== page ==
_http://scrapsfromtheloft.com/2016/11/09/philip-k-dick-on-blade-runner/
 

Ellipse

The Living Force
FOTCM Member
Maat said:
You will be required to do wrong no matter where you go. It is the basic con­dition of life to be required to violate your own identity. At some time, every creature which lives must do so. It is the ultimate shadow; the defeat of creation. This is the curse at work, the curse that feeds on all life everywhere in the universe.

Which is a mind programming message from the STS side. An STO oriented person will find herself in a such position only if she forgot herself and succumb to the siren song of the STS polarity and use the same tactics. Mind programming especially if you are in the learning phase and search who you want to serve.

Maat said:
The value is that it shows that any one of us could be dehuman­ized in the effort of fighting evil.”

With the "could" I agree.
 

ScioAgapeOmnis

The Living Force
FOTCM Member
Yeah fighting evil can be done by gaining and sharing knowledge, enabling protection from evil without having to kill it or control it. Evil depends on acquiescence by the ignorant, on the belief in its lies. It rarely uses direct threat of violence and force - you won’t get willing followers this way, and your reign is inherently unstable and difficult and thus temporary at best. To secure your hierarchy you need willing participants, which means they have to believe lies about the nature and motives of their rulers. Still risky and unstable because of risk of truth breaking out, but not as difficult as forcing your will at gunpoint, which guarantees resistance and subversion from your captives rather than it merely being a possibility.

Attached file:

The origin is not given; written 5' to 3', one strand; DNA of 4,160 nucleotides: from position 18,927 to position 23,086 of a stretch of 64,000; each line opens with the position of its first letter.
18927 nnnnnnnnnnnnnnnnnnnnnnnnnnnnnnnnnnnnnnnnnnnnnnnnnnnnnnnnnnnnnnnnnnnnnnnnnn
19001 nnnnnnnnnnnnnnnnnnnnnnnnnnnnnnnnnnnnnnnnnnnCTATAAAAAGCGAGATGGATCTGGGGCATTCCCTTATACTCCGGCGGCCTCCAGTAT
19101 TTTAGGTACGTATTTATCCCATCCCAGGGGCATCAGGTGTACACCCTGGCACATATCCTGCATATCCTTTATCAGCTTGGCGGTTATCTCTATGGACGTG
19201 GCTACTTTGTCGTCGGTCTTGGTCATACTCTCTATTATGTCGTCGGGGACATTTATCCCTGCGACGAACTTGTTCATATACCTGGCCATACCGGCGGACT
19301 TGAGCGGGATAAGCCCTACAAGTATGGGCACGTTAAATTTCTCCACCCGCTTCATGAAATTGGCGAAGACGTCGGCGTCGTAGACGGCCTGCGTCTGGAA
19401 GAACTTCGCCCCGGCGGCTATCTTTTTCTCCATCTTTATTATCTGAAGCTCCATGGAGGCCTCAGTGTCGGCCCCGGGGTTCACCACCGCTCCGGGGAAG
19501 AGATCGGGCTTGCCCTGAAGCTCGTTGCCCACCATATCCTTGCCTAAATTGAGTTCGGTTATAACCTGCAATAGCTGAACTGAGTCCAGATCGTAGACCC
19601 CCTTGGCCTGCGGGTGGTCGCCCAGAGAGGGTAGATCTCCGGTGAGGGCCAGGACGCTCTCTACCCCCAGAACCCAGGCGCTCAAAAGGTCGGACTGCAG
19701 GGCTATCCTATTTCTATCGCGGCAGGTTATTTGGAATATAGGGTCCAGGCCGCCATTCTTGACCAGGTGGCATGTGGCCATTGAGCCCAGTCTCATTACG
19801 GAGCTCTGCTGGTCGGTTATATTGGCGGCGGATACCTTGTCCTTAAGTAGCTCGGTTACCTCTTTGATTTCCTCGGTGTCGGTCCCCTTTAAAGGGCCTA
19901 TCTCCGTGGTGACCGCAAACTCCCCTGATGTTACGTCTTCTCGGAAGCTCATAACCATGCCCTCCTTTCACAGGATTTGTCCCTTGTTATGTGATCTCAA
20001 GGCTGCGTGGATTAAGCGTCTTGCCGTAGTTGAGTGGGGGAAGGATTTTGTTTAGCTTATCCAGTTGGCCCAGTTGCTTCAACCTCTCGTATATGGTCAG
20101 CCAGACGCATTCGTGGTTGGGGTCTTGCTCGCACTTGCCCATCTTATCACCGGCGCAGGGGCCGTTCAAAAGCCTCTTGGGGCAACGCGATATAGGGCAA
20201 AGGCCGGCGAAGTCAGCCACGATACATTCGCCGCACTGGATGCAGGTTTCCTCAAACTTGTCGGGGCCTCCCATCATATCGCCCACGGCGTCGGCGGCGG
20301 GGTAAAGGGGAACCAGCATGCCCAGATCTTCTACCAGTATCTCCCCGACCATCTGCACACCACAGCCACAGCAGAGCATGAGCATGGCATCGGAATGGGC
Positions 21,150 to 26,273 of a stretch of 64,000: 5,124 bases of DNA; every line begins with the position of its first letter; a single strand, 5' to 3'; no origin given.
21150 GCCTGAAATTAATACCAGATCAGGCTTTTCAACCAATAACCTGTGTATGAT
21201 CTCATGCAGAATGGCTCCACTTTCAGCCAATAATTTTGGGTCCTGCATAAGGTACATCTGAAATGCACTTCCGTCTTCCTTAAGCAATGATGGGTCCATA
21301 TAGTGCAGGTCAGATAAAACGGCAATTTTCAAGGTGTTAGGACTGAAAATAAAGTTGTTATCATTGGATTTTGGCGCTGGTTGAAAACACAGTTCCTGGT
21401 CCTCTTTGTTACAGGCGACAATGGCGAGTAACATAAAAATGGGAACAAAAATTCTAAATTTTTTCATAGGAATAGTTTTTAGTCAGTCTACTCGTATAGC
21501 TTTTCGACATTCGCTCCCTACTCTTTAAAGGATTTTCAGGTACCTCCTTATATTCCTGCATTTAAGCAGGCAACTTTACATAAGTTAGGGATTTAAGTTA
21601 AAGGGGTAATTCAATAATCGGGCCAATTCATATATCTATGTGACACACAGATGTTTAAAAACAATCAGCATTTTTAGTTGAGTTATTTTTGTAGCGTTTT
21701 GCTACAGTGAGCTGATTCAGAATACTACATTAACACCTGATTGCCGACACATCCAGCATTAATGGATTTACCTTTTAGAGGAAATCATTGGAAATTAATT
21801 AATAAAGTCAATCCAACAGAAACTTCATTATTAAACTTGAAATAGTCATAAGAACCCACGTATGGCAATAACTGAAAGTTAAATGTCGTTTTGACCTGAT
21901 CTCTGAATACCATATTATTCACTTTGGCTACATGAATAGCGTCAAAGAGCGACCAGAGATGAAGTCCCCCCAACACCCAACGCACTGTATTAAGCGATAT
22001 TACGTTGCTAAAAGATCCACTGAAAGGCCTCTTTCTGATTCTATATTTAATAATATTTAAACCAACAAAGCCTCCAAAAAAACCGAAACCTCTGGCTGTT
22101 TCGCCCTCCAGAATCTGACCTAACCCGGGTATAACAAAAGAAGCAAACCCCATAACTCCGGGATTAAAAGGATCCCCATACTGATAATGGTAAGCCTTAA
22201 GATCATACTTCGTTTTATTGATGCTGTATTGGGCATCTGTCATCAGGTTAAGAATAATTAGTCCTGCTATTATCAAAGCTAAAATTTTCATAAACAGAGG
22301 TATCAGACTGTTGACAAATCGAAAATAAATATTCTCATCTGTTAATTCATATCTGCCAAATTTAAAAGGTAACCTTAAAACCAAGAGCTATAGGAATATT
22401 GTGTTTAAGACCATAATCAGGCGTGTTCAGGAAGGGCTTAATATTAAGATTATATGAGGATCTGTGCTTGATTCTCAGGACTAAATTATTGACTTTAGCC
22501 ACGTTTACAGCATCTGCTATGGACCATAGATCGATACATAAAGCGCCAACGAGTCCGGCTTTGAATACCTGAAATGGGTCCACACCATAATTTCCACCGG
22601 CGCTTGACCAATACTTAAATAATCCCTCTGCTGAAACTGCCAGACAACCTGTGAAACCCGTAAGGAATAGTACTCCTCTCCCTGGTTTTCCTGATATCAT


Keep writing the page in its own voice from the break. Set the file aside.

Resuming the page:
I saw the new movie and while it was said that humans have souls and machines don’t, it left the door open later on. I thought it was pretty good, tho a tad long, but that was a nod to the original’s slow pace and focus on atmosphere, characters, and giving the viewer time to soak it all in without being over stimulated.
 

Ellipse

The Living Force
FOTCM Member
SAO said:
but not as difficult as forcing your will at gunpoint, which guarantees resistance and subversion from your captives rather than it merely being a possibility.

Yeah, but which give you a high score when you are on the STS path.